Hansom: Damage limitation

first_img#*#*Show Fullscreen*#*# Awkward announcementLet’s kick off with Carillion, for a change. Timing, they say, is everything. Galliford Try’s construction boss Bill Hocking told one of my scribes that the joint venture building the Aberdeen bypass scheme in Scotland had been due to get a payment from Carillion the very day it went bust. Instead of the JV pocketing Carillion’s cash that morning, the remaining joint venture partners – Galliford Try and Balfour Beatty – were forced to announce a few hours later that Carillion’s implosion would leave them out of pocket by up to £80m. From boom to, erm, bust.Painfully funnyOne of my more internet-savvy associates saw a timely joke on the Twittersphere the other day. It went like this: “Three contractors pitch up at Downing Street to fix a fence. The first, from Birmingham, measures up the fence and says he can do the job for £900 – £400 for materials, £400 for his crew and £100 profit for him. Then the lad from Liverpool measures up and says he can do it for £700 – £300 for materials, £200 for the crew and £200 profit for him. The bloke from London dispenses with measuring up and merely says he can do it for £2,700. The Downing Street minder splutters: ‘How on earth can you justify that?’ The Cockney geezer says: ‘£1,000 for me, £1,000 for you, and we get the Scouser to do it for £700.’ The government official smiles and says: ‘Done!’ And that is how Carillion was born.” Funny, ‘cos it rings true …Construction Week cleans upThere has been an understandable furore of late around the representation of women at certain business functions, not least in the wake of the scandal of the recent Presidents Club fundraising event, where inappropriate behaviour by some of the all-male attendees towards a number of female hostesses was exposed. So it was good to see the organisers of UK Construction Week issuing new guidelines last week to exhibitors at the 2018 show, which will be held in October. It’s presumably designed to stop the sort of Las Vegas showgirl-style displays that were visible on one firm’s stand at the 2017 trade shindig. Will this new spirit, I wonder, be in evidence at next month’s property bash Mipim – famous for its raucous atmosphere – in the south of France?Driving homeIt has not escaped the notice of readers that we have a shortage of homes in this country. But the lengths some people will go to build one never ceases to amaze me. A couple in Enderby, Leicestershire, converted their garage into a second home – albeit a small one at the bottom of the garden – thereby contravening planning regulations, which stipulated the structure should house vehicles only. Having been rumbled, the pair were taken to court and fined nearly £2,000 each. The couple now have to gut the home and restore it to its former glory. Presumably the family Hyundai will be relieved. Bus shelterContinuing with housing, I was heartened to read about the Brenland family of Ipswich, who recently bought an old double-decker bus to house some of the town’s homeless people. The vehicle has a lounge area, a kitchen and a bathroom and can sleep up to 14. Those with a drugs or drink problem have to sign up to a rehabilitation programme, but otherwise this comes with no strings attached. The family has also opened a shop selling second-hand clothes and giving out free garments to those in need. There are similar bus shelter schemes in Milton Keynes and on the Isle of Wight. A case of good people doing good things, I think you’ll agree. An unusual must-seeWhen I think of tourists visiting this country, I always imagine they want to take in famous sights such as Buckingham Palace and the Tower of London. However, a more prosaic destination has been awarded a “Hidden Gem” accolade by tourism agency Visit England. The Institution of Civil Engineers’ (ICE) Infrastructure Learning Hub in the grade II-listed library at its Westminster HQ has been recognised for its visitor experience. Exhibition “Invisible Superheroes” highlights the role civil engineers play in the world. I hear the ICE bods are cock-a-hoop, especially because they feel it affirms what has long fallen on deaf ears – that the nuts and bolts of civil engineering is really, really interesting.Send any juicy industry gossip to [email protected]last_img read more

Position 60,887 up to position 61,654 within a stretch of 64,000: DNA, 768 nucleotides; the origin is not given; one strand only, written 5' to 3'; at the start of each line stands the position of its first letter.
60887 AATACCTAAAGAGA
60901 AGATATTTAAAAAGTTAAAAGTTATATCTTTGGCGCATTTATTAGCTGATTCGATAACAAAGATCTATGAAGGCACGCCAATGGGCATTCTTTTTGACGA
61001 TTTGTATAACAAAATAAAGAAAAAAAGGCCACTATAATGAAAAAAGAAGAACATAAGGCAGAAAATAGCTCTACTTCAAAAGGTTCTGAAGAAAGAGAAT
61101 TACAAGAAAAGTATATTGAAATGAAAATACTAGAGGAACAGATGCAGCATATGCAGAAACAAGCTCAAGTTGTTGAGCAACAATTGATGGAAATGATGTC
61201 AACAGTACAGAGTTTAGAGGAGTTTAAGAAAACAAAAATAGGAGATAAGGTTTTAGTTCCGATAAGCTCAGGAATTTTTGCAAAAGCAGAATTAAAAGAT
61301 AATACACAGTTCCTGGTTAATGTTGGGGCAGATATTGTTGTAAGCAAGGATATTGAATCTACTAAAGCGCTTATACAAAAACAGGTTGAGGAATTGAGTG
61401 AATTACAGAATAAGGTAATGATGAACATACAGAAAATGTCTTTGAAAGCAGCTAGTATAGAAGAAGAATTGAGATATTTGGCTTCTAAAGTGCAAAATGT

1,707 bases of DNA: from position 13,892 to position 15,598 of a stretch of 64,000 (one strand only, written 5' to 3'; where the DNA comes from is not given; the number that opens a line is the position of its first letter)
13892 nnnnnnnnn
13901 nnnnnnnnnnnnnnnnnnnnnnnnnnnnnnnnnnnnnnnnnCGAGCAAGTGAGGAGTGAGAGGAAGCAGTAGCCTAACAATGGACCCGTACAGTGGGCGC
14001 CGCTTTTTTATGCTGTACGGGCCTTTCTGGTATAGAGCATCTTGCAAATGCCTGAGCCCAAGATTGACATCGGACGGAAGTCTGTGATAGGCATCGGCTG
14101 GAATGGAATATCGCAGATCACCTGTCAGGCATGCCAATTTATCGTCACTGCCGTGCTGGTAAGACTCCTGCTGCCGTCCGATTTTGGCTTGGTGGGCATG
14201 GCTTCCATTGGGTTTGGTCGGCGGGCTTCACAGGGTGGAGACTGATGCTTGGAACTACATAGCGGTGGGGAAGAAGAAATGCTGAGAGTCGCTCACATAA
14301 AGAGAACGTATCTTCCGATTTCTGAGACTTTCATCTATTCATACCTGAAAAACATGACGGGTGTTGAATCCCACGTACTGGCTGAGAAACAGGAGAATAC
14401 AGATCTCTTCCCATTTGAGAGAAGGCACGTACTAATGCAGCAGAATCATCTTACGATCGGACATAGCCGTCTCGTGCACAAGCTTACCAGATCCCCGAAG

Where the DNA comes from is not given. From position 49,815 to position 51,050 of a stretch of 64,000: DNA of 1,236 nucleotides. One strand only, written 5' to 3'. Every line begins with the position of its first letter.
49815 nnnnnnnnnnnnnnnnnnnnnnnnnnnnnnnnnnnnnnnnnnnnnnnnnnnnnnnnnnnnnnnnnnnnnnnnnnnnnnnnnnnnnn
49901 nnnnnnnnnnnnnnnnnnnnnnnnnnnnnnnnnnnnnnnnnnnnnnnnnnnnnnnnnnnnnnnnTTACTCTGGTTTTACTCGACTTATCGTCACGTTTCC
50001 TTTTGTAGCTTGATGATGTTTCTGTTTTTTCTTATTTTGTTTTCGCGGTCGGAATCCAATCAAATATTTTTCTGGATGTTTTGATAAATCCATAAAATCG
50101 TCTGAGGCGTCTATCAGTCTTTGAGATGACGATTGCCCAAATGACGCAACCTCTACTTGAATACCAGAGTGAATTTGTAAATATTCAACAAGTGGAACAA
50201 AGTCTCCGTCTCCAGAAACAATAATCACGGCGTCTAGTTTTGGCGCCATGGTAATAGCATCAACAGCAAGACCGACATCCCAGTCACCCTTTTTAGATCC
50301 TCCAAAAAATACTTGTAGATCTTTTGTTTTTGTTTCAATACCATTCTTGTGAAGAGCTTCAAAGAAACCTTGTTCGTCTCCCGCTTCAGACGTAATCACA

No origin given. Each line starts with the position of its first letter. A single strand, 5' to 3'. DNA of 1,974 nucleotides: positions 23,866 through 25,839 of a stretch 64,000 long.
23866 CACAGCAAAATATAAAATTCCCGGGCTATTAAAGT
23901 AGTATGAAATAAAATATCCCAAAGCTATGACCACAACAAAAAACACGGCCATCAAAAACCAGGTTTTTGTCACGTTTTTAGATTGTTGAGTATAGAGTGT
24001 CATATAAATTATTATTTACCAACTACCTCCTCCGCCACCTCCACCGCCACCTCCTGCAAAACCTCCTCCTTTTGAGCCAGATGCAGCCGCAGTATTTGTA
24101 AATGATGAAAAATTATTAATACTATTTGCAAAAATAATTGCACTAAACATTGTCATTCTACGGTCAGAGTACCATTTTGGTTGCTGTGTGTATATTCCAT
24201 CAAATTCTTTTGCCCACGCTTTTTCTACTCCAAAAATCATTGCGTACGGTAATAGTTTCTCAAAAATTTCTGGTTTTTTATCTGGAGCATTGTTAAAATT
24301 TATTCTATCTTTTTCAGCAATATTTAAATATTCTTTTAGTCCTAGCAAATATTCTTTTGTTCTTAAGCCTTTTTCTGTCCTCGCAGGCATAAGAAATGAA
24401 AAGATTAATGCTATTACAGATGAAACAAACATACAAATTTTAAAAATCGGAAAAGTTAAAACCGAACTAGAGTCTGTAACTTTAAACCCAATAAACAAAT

WATCH: Former Bulls props’ incredibly dangerous and cynical on-field act

first_imgFormer Bulls prop Pierre Schoeman might’ve made a great impression in his first year with Scottish side Edinburgh, winning the side’s Player-of-the-Year award as well as scooping up a new contract.But the 25-year-old has also been in the headlines for the wrong reasons after he engaged in an incredibly dangerous act during last weekend’s Pro 14 meeting with Irish giants Munster.Schoeman lifted the padding to the right-hand upright while Edinburgh were on defence in a move cynically designed to prevent a try being scored. The rule book dictates that a team will score a five-pointer if a player places the ball at the base of the padding.However, it’s also obviously there for safety too.Referee Marius Mitrea was only made aware of the incident by Munster’s players afterwards, who bafflingly only have Schoeman a warning.Munter coach and former Bok assistant Johann van Graan wasn’t impressed.“In my view you can’t touch the goalposts,” he said.“It is the safety of the game. You can’t pull that up; there’s been another incident in world rugby where that was a yellow and straight penalty try”For more sport your way, download The Citizen’s app for iOS and Android.last_img read more